This is a place to share a recent favorite post you've written, or read. Scroll all the way down to the bottom of this post. Where it says "Your name" put the name of the blog followed by the title of the post you want to share (or just the name of the post, if there's no room—you get 80 characters).

Like this: The amazing thing the mom at the other table did

Where it says "Your URL" put the direct link to the post.

Click "Enter." Leave a comment if you want to say more. Go check out some great posts.

Thursday, August 16, 2018

What I Did This Summer. By: A special needs mom


What I did this summer:

• Went to work
• Went to the town pool
• Washed all the pool towels and bathing suits, including the towel that was abandoned under the third row of the minivan and whose moldy odor was a total mystery ("WHAT'S THAT SMELL?!!!") until we finally discovered it three weeks later
• Called the insurance company to find out about the status of reimbursement for various therapies for my child
• Told child "No, you can't move to Disney World" approximately eleventy billion times
• Drank iced tea and even had time to add a slice of lemon!
• Got the school forms in early July and tried to ignore them
• Grumbled about having to fill out school forms
• Filled out the school forms
• Went to the beach
• Called the insurance company to ask why they had reimbursed my child's therapists instead of us, even though I had noted on the forms that the bills were paid
• Cleaned the house/shopped for groceries/did more laundry/picked up after everyone/continued to ensure our family could exist
• Went on a couple of weekend getaways
• Observed that all the other families on Facebook were going on way more exotic vacations than we were and came down with a bad case of summer vacation envy
• Called the pharmacy to ask why child's automatic renewal prescription didn't automatically renew
• Saw Incredibles 2 three times because child wanted to
• Preemptively called our district's transportation coordinator to ensure that this year's bus ride to school would not again be one hour and twenty minutes for a ride that should take maybe twenty minutes
• Ate ice-cream
• Booked various specialist appointments for the coming year
• Called the insurance company to find out why a bill sent in three months ago was never reimbursed
• Ate corn and barbecued burgers
• Enjoyed the fireflies at dusk
• Preemptively called child's bus transportation company yet again and what?! How could you not remember me? We spoke for twenty minutes a couple of weeks ago about my son's transportation needs and the fact that he had an hour and twenty minute bus ride this year and...yadayadayada
• Stress-ate ice-cream at 11:30 p.m. while trying to figure out schedule for fall therapies
• Continued to tell child that he could not move to Orlando
• Stared longingly at the lounge chair in the backyard

Wednesday, August 15, 2018

Thank you and you and you and you


Some of Facebook's flaws may have been revealed in recent months, but I'm a diehard fan girl. The community I've found there, especially on my blog page, is a regular source of guidance, inspiration, comfort and laughs, too. Same goes for this blog. So, greetings! I'm so glad you're here.

I've got community on the brain because of a podcast I recently did with Elizabeth Aquino and Jason Lehmbeck, two smart, voicey parents of children with special needs. They recently launched Who Lives Like This, which is all about caregivers of children with disabilities. Elizabeth and I know each other through the blogosphere; a gifted writer, she blogs at a moon, worn as if it had been a shell. I connected with Jason, a tech entrepreneur, through a mutual friend last year.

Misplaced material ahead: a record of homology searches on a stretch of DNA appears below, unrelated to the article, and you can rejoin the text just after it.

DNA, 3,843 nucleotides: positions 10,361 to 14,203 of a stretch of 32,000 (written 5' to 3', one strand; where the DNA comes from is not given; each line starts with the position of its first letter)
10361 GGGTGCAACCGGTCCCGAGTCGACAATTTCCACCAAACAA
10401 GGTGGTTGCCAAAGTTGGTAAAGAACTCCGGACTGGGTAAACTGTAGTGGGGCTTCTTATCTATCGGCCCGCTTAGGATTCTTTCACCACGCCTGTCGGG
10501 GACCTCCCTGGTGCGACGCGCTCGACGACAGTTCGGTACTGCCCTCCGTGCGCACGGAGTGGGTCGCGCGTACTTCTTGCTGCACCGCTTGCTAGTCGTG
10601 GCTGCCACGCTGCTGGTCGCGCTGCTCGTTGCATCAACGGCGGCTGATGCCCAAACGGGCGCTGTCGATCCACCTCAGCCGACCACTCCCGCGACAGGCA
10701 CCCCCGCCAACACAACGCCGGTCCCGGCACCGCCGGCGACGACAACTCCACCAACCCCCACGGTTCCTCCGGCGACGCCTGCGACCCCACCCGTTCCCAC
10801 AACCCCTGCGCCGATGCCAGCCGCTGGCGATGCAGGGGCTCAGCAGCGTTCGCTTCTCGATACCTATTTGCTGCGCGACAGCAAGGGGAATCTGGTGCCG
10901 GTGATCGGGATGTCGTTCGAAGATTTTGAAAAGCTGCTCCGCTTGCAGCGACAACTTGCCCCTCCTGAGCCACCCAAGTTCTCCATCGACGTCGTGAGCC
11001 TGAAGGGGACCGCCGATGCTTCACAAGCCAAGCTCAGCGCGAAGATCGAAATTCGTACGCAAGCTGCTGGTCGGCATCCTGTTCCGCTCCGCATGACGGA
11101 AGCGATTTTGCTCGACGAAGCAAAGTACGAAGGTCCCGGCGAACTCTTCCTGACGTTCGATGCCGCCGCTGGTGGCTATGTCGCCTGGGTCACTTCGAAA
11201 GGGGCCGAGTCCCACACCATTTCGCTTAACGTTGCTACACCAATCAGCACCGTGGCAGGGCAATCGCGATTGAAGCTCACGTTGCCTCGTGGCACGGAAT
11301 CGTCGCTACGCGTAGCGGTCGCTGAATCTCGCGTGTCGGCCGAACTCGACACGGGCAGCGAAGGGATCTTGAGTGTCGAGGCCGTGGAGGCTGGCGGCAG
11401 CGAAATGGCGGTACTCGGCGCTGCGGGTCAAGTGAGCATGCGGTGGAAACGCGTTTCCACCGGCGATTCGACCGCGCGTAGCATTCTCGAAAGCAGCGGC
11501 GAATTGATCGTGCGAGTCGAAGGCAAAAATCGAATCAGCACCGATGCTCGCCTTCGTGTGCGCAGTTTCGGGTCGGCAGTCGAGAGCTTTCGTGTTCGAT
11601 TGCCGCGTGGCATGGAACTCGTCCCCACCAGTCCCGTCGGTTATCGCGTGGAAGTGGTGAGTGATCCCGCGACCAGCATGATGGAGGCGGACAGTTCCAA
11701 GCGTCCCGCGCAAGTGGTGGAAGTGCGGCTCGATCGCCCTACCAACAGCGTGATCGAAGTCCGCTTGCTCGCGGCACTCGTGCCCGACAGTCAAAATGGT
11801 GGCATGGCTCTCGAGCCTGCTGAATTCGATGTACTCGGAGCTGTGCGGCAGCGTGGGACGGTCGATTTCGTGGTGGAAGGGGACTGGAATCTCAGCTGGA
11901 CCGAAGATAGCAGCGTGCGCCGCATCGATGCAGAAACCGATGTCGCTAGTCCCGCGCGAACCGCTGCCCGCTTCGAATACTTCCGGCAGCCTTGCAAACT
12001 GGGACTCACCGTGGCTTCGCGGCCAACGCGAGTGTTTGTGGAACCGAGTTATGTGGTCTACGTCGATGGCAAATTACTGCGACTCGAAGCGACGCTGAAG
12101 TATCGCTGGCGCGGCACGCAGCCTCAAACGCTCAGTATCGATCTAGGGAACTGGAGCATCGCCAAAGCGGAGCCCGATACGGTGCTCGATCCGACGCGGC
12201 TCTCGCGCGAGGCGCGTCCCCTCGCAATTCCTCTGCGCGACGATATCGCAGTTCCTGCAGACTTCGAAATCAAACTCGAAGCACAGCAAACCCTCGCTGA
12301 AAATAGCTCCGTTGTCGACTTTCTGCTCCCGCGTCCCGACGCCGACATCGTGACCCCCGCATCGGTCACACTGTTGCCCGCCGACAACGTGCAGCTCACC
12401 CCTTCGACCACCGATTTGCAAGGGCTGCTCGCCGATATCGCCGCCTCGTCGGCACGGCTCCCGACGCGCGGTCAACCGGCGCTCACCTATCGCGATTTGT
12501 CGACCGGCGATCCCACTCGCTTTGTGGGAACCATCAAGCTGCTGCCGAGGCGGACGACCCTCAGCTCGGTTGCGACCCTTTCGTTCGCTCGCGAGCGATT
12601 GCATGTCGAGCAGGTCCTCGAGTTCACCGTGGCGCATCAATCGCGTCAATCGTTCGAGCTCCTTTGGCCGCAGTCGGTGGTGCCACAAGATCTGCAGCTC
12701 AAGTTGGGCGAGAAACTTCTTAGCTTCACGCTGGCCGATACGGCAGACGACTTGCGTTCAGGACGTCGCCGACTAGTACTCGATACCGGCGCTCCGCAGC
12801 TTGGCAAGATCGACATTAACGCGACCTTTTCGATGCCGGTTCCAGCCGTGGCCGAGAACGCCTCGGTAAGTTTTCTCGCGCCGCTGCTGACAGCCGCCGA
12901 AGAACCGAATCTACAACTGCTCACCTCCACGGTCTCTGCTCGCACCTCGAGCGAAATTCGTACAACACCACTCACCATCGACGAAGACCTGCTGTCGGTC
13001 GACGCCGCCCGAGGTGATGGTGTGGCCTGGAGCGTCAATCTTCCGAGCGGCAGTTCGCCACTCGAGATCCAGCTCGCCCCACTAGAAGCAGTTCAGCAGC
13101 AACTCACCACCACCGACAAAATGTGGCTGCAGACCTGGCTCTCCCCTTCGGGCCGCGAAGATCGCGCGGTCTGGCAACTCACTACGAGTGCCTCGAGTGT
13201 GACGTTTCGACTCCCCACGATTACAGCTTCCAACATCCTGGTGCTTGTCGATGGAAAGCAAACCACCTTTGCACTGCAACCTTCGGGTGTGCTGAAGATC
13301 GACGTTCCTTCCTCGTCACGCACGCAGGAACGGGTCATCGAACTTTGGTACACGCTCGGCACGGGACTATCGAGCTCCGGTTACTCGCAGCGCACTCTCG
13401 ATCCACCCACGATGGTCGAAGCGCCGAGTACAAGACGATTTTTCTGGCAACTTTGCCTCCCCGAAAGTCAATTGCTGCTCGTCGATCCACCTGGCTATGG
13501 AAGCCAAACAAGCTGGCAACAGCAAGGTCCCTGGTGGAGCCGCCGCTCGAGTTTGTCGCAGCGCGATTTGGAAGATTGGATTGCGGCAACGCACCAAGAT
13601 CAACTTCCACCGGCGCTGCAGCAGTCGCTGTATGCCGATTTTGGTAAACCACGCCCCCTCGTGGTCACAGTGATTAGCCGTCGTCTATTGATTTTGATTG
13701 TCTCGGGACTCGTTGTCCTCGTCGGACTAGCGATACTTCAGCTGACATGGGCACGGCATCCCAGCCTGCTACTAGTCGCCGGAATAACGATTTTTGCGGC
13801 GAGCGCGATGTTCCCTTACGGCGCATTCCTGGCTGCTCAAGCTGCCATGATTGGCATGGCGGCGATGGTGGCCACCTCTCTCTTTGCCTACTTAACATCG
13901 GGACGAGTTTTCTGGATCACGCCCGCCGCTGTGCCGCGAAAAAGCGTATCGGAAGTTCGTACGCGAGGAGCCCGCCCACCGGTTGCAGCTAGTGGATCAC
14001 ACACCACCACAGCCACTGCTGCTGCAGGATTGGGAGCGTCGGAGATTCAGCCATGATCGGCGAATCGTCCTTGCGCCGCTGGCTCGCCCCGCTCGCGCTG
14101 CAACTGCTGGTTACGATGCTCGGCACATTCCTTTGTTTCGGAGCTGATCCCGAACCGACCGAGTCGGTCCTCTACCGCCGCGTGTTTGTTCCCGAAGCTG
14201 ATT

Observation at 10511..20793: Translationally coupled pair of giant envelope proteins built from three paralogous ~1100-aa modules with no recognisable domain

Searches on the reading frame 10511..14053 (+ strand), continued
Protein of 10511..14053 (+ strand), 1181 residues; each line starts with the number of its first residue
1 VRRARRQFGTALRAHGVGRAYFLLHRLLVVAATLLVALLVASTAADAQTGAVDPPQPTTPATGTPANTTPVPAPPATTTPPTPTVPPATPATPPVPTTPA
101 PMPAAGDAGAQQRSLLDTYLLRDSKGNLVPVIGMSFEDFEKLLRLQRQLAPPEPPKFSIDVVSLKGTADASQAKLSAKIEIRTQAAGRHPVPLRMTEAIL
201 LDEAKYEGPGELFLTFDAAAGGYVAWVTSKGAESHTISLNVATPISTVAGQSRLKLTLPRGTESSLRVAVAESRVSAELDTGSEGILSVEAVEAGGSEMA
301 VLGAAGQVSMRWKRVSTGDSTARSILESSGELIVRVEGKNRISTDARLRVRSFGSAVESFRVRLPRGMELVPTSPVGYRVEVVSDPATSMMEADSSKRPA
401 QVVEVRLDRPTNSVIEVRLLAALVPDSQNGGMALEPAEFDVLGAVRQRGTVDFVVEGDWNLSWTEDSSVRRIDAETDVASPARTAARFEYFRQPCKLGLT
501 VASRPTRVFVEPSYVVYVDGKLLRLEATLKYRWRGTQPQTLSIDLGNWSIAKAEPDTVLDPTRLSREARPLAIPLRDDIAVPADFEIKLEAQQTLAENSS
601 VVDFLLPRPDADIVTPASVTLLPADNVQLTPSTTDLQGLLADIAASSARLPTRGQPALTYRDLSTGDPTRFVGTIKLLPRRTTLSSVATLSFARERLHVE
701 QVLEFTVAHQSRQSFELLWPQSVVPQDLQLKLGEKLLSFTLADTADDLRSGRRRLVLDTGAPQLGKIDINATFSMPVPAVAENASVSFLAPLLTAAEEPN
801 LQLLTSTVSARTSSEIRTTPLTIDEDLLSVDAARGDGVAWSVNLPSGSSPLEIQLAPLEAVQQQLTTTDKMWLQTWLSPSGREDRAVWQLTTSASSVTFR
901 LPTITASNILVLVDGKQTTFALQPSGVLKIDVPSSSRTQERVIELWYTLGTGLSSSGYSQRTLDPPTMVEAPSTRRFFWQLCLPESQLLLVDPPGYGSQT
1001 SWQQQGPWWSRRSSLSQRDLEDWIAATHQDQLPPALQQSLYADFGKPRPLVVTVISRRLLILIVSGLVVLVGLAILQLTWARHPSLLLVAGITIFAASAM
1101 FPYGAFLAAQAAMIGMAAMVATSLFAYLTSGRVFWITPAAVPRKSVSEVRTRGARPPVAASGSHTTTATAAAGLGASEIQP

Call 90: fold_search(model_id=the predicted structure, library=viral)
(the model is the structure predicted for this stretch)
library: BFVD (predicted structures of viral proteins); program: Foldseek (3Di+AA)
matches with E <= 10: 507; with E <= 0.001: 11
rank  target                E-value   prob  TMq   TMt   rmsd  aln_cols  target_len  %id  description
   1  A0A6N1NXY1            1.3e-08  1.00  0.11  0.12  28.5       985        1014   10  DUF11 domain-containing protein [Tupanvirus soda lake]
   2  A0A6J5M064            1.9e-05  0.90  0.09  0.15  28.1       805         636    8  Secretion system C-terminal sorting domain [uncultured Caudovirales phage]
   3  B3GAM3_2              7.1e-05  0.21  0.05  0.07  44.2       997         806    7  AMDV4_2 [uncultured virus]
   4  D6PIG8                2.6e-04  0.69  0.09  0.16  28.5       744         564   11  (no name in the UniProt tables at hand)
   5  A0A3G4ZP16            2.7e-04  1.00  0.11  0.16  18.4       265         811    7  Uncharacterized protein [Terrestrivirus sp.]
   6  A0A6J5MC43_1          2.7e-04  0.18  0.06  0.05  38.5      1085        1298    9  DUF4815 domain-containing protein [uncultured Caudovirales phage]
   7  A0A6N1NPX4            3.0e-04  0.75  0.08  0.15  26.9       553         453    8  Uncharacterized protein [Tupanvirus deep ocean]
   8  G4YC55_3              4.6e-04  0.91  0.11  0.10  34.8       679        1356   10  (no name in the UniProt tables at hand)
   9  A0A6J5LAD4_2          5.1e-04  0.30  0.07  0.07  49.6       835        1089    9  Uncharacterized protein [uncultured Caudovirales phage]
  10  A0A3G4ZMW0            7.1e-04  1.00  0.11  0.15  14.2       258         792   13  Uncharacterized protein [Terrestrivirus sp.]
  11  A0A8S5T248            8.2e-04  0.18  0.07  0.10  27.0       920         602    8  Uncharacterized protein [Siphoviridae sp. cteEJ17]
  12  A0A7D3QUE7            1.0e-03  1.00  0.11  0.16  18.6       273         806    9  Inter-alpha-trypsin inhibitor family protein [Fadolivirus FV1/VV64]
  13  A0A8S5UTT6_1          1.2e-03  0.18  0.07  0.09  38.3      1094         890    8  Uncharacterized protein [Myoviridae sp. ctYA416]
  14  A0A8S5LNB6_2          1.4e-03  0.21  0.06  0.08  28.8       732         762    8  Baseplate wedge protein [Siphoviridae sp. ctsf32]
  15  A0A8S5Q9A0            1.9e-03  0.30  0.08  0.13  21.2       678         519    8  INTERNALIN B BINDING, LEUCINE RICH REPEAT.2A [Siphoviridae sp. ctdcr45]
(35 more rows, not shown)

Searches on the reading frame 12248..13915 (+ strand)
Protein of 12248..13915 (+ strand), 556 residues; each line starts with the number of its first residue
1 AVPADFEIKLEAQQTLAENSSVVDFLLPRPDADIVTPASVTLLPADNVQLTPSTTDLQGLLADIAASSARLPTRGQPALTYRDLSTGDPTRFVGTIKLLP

I swiped this photo from their podcast page to show you how cool they are. Hopefully they won't sue me.

The focus of I the episode I was on was community, but we chatted about lots of things—sibling relationships, iPad innovation and that scandal from years ago, ridiculously priced adaptive equipment, ableism and the Starbucks straw controversy. I'd be remiss if I didn't get Elizabeth a shout out for singing what could be the new anthem of parents like us everywhere.

In the course of our conversation, I mentioned the amazing feedback I got when I went on Facebook last spring and ranted about Max's hour and twenty minute bus ride to school. A bunch of other parents had experienced the same. That's where I learned that I could have a shorter bus ride written into his IEP—and that's exactly what happened. Thanks to this community, Max's mornings will be significantly improved this school year.

This is all to say: at the risk of sounding like a cheesy greeting card, I so appreciate you. Er, except the ones who leave rude comments. I am grateful for your insights, the info you share and your cyber shoulders to cry on. I am heartened that we are spreading the good word about our children in every form of social media, and changing perceptions every day. And I am so, so grateful for the reality checks and support that enable us to be stronger parents and to better enable our children. Rock on, Elizabeth and Jason.

Listen to episodes of Who Lives Like This here.

Tuesday, August 14, 2018

The amazing thing the mom at the other table did


This weekend, we went out for ice-cream to celebrate Max's homecoming from camp. (As if we needed an excuse for ice-cream.) I figured Max would get his usual, chocolate and vanilla swirl, but he wanted cookie dough, too—clear proof that camp had broadened his perspective and letting him miss summer school was worth it. 

There was a family with two little boys seated at the table next to us. Suddenly, I heard the mom say, "Everyone talks in their own unique way." Instantly, I knew what was going on: one of her boys had asked about Max's speech.